Champions for Diversity and Inclusion

Champions at work.

Because of Project SEARCH, there are thousands of people with disabilities who have found their path to a fulfilling career, and hundreds of employers around the world who benefit from their dedicated work. It’s a critical time right now, and there’s still more to be done. 

Champions for Diversity and Inclusion

Through Project SEARCH, we’re partnering to help teens and young adults with developmental disabilities reach their full potential

At Cincinnati Children’s, we’ve made a strong commitment to pursue our potential together, so that all kids can pursue theirs. 

One standout example of this is the work we do to improve quality-of-life outcomes for kids with disabilities. This starts by caring for their medical needs first, but goes far beyond that to helping them gain independence and achieve their educational and career goals.

Since 1996, our Project SEARCH program has been hard at work, empowering teens and young adults with disabilities by providing the tools they need for meaningful employment—empowering them to lead happier, more fulfilling futures. What started as a pilot program right here at Cincinnati Children’s has grown to an international network of 622 program sites in 48 states and 10 countries.

As an academic medical center, our expert research drives world-class care—and education is a vital component in our mission. Not only education within our walls to train the next generation of pediatric experts, but also across organizations and communities. By sharing our knowledge of advances in medicine and novel programs, we can help even more kids reach their full potential.

And for Project SEARCH graduates like Gretchen, the results of this important work have been life-changing.

Soaring Above and Beyond Medical Care 

Gretchen was one of the very first participants of Project SEARCH, and she’s been a dedicated member of our Cincinnati Children’s employee family for more than 20 years. Born with Down syndrome, she attended a local high school for kids with developmental disabilities. That just so happens to be where she first crossed paths with Erin Riehle, RN, MSN.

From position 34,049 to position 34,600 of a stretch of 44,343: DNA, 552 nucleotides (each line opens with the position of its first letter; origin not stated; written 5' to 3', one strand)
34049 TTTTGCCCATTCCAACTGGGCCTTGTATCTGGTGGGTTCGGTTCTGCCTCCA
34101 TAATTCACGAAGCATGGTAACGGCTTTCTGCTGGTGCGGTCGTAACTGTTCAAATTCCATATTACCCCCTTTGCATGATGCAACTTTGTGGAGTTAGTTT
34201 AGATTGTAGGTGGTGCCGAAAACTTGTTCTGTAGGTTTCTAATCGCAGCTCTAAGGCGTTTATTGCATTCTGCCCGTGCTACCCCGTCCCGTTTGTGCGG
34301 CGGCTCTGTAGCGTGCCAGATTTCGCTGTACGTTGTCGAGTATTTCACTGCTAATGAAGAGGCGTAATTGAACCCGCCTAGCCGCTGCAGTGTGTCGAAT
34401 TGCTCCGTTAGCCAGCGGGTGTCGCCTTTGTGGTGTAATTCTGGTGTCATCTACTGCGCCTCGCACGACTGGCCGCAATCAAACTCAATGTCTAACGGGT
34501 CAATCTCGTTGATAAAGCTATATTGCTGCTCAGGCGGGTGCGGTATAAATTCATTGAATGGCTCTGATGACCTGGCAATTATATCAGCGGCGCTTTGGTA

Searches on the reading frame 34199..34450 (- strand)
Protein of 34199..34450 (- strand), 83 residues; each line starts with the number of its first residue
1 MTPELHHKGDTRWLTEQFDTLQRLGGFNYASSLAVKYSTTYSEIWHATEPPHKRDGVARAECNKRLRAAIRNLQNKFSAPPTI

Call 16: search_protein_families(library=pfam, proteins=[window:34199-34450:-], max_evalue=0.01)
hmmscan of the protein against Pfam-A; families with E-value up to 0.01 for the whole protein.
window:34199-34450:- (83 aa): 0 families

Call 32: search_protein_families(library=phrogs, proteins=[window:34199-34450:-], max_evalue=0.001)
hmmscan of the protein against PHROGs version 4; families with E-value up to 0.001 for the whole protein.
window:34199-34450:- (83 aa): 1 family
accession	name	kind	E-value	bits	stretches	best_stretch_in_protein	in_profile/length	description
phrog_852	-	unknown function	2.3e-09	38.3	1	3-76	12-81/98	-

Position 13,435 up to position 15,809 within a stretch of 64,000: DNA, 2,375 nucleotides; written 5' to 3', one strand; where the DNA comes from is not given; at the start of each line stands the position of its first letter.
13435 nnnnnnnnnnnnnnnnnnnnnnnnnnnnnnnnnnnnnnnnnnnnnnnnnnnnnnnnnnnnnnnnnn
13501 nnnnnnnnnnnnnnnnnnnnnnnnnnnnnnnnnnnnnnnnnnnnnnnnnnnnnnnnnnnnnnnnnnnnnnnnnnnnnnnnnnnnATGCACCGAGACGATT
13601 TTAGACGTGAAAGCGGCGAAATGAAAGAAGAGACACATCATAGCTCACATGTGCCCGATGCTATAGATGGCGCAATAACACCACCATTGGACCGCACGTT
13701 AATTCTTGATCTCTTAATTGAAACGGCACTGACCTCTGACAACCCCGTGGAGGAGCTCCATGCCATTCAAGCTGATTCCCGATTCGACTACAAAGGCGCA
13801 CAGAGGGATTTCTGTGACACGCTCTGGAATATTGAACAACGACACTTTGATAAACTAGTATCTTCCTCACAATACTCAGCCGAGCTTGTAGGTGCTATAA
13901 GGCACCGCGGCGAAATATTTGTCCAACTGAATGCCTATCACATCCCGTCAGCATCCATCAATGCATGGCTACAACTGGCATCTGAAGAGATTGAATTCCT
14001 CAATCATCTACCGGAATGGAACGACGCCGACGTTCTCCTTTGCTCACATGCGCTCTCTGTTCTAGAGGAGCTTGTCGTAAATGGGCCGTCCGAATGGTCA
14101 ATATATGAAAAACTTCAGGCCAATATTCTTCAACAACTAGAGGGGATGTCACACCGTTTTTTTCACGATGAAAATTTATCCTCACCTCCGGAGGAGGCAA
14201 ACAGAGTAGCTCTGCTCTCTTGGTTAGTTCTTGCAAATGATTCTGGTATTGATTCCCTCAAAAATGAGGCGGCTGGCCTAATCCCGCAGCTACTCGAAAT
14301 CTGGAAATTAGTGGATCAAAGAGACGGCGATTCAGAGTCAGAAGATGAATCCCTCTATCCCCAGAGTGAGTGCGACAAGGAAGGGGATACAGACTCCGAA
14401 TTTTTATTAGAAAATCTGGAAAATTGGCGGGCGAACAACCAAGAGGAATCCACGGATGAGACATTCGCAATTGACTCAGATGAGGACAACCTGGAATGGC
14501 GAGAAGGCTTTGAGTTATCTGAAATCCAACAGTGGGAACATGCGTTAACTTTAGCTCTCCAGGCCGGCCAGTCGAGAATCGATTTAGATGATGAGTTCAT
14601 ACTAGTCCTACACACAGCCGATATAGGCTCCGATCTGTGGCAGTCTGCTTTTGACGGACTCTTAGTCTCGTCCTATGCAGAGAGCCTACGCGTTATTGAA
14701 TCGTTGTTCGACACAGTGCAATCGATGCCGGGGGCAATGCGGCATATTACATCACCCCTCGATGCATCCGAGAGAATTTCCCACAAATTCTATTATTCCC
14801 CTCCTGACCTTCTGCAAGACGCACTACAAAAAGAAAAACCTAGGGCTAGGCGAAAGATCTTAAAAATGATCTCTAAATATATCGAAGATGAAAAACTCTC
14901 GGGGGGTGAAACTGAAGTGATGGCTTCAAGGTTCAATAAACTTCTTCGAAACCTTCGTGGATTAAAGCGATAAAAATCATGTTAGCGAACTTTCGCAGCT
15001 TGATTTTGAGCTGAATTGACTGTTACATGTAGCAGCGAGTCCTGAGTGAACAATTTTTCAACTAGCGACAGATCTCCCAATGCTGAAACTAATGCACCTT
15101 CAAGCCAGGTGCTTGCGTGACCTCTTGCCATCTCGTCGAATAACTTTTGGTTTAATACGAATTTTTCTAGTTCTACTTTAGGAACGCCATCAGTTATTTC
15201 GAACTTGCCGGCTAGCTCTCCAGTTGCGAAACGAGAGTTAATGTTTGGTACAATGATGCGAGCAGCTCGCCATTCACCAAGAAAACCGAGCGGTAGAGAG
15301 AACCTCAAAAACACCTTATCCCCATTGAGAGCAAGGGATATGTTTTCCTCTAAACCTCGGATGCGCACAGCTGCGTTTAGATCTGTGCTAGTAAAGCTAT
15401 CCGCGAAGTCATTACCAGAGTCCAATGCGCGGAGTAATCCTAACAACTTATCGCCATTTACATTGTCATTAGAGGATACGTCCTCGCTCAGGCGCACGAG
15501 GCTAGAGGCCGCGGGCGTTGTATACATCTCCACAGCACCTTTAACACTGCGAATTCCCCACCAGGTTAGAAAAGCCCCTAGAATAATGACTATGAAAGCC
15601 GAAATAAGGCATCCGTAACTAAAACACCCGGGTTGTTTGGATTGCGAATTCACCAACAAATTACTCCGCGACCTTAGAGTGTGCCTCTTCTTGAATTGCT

At the time, Erin was a volunteer basketball coach for Gretchen’s school. She was also nursing director of our Emergency Department­—and she had already started developing an idea for an employment preparation program with the help of Susie Rutkowski, BS, MEd, who was then the manager of Disability Education at Great Oaks Career Campuses. 

“For me it was a justice issue—a fight for diversity and equity,” Erin says. “The heart of it was this ‘ah-ha’ moment, where I was aware that so many of our patients are kids with disabilities. I realized that if we’re going to provide care for people with disabilities throughout their lives, we also need to be a place that includes them as employees.”

The primary objective of Project SEARCH is to secure competitive employment for people with significant disabilities. In a supportive learning environment, teaching experts and job coaches work with youth and young adults who have chronic illnesses, traumatic injuries and other developmental disorders. In their final year of high school, students get to leave the classroom and move to Cincinnati Children’s or another host business to intern for the entire school year.

No one predicted just how successful Erin’s training model would be—or how far-reaching. Since its humble beginnings, Project SEARCH has set up sites with businesses around the world. More than 29,000 students have graduated the work-preparation program since 2010, and between 4,500 and 5,000 students take part each year.

It’s a win-win for both the students and the industries they enter, as participants often go on to work full-time or part-time in positions that are hard to fill or retain. And the variety of work opportunities is expanding almost as much as the program itself.